Outside Edge: John L Walters

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The Independent Culture
IT'S just possible that John L Walters will look vaguely familiar to you, if you're well-versed in early Eighties pop arcana: back then, he enjoyed his 15 minutes of fame when his group, Landscape, had a hit with the hellishly catchy 'Einstein A-Go-Go' - closer to 20 minutes if you count the follow-up, 'My Name is Norman Bates'.

Since then, he has done a variety of things; he's been a producer and a journalist, and he trains other journalists to use computer lay-out software. He still composes, but only when he has a commission. After all, he's a man with financial responsibilities - he has a family and a creative music quarterly to support.

He is editor of Unknown Public, subtitled 'Creative Music Quarterly' and summed up by him as 'an audio Granta'. The aim of the magazine is to promote music that doesn't fit easily into normal categories. Where it differs from other music publications is that you can listen to it: each issue consists of a CD containing a variety of music, much of it never before recorded, as well as sleeve notes, editorials, artwork (issue 2 had a cover by Andy Goldsworthy) and letters, all wrapped up in a tasteful cardboard box.

The idea came to Walters in 1988, when he realised that many of his acquaintances in the music world were coming up with great things that nobody ever heard. They fell between too many stools. If you have a piece that isn't quite pop and isn't quite jazz or classical, or if it's too long to fit on a single and you don't have enough music to fill a CD, then it's very hard to get it recorded. And if you do get it recorded, you'll be lucky to get it released.

Together with Laurence Aston, now the magazine's publisher, Walters came up with the idea of Unknown Public as a forum for 'creative music' - their term for music that sounds different from things you've heard before, or that doesn't fit any obvious repertory. The first issue came out at the end of last year, and the fourth will come out at the end of this year, so that they haven't quite lived up to the quarterly part of their name. This is not bad going given that Walters can only afford to work one full day a week, plus a couple of lunchtimes: not only has he not given up the day job, he's actually had to increase since the project started.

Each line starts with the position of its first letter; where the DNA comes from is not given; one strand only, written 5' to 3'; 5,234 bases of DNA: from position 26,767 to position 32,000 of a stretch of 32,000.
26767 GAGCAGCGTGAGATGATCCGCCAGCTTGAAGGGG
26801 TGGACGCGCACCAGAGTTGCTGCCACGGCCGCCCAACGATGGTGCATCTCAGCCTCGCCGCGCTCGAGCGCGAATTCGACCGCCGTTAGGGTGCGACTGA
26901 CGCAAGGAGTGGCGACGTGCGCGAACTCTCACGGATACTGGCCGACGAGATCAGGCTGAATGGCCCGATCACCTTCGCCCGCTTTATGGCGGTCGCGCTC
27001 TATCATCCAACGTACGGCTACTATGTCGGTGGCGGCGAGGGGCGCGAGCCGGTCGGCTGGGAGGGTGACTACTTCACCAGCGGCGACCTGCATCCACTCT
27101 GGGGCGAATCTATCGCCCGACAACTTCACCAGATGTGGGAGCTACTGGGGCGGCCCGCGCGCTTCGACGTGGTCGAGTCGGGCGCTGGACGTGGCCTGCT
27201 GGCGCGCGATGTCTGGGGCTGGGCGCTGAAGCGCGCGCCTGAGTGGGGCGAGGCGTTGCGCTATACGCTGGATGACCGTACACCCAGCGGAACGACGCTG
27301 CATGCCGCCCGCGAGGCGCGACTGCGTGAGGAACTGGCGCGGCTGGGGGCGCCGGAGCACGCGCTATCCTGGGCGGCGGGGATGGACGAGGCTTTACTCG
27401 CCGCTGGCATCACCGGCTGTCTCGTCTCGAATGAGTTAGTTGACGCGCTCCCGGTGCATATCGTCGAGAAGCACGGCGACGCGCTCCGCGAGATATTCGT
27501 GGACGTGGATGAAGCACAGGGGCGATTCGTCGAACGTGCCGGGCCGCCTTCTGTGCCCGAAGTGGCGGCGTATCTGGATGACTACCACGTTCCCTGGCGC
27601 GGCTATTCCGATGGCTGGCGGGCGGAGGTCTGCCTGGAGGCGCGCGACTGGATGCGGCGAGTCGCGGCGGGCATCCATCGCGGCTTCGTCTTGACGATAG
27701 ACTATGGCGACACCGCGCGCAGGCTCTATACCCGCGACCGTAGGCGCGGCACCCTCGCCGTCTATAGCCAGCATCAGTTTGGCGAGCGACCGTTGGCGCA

The title has turned out to be confusing. Many people seem to assume that the 'unknown' part refers to the music and Walters has had plenty of expressions of interest from composers who feel they qualify because they're utterly obscure. In fact, the magazine has had some famous names in contemporary music - Steve Reich, Michael Nyman, Jonathan Harvey, Django Bates. The unknown factor is who listens to them: the thinking is that there is, somewhere out there, an audience, but they haven't been identified yet.

So far, this public has been fairly slow to make itself known, though it is growing steadily. Given the sheer variety of music on offer there's always something to please every taste, from the outright cacophonous to the daringly melodic. Buying it is still a bit of an adventure, and at pounds 50 a year, the sort of excitement that not many people can afford. At the back of his mind, Walters must know that a large circulation will not be an unmixed blessing: after all, who wants to run a magazine called 'Reasonably Well-Known Public'?

Subscriptions cost pounds 50 a year for the CD version, pounds 40 for cassettes. Enquiries to 'Unknown Public', Department 1, Freepost (RG 2558), PO Box 354, Reading, RG2 7BR.

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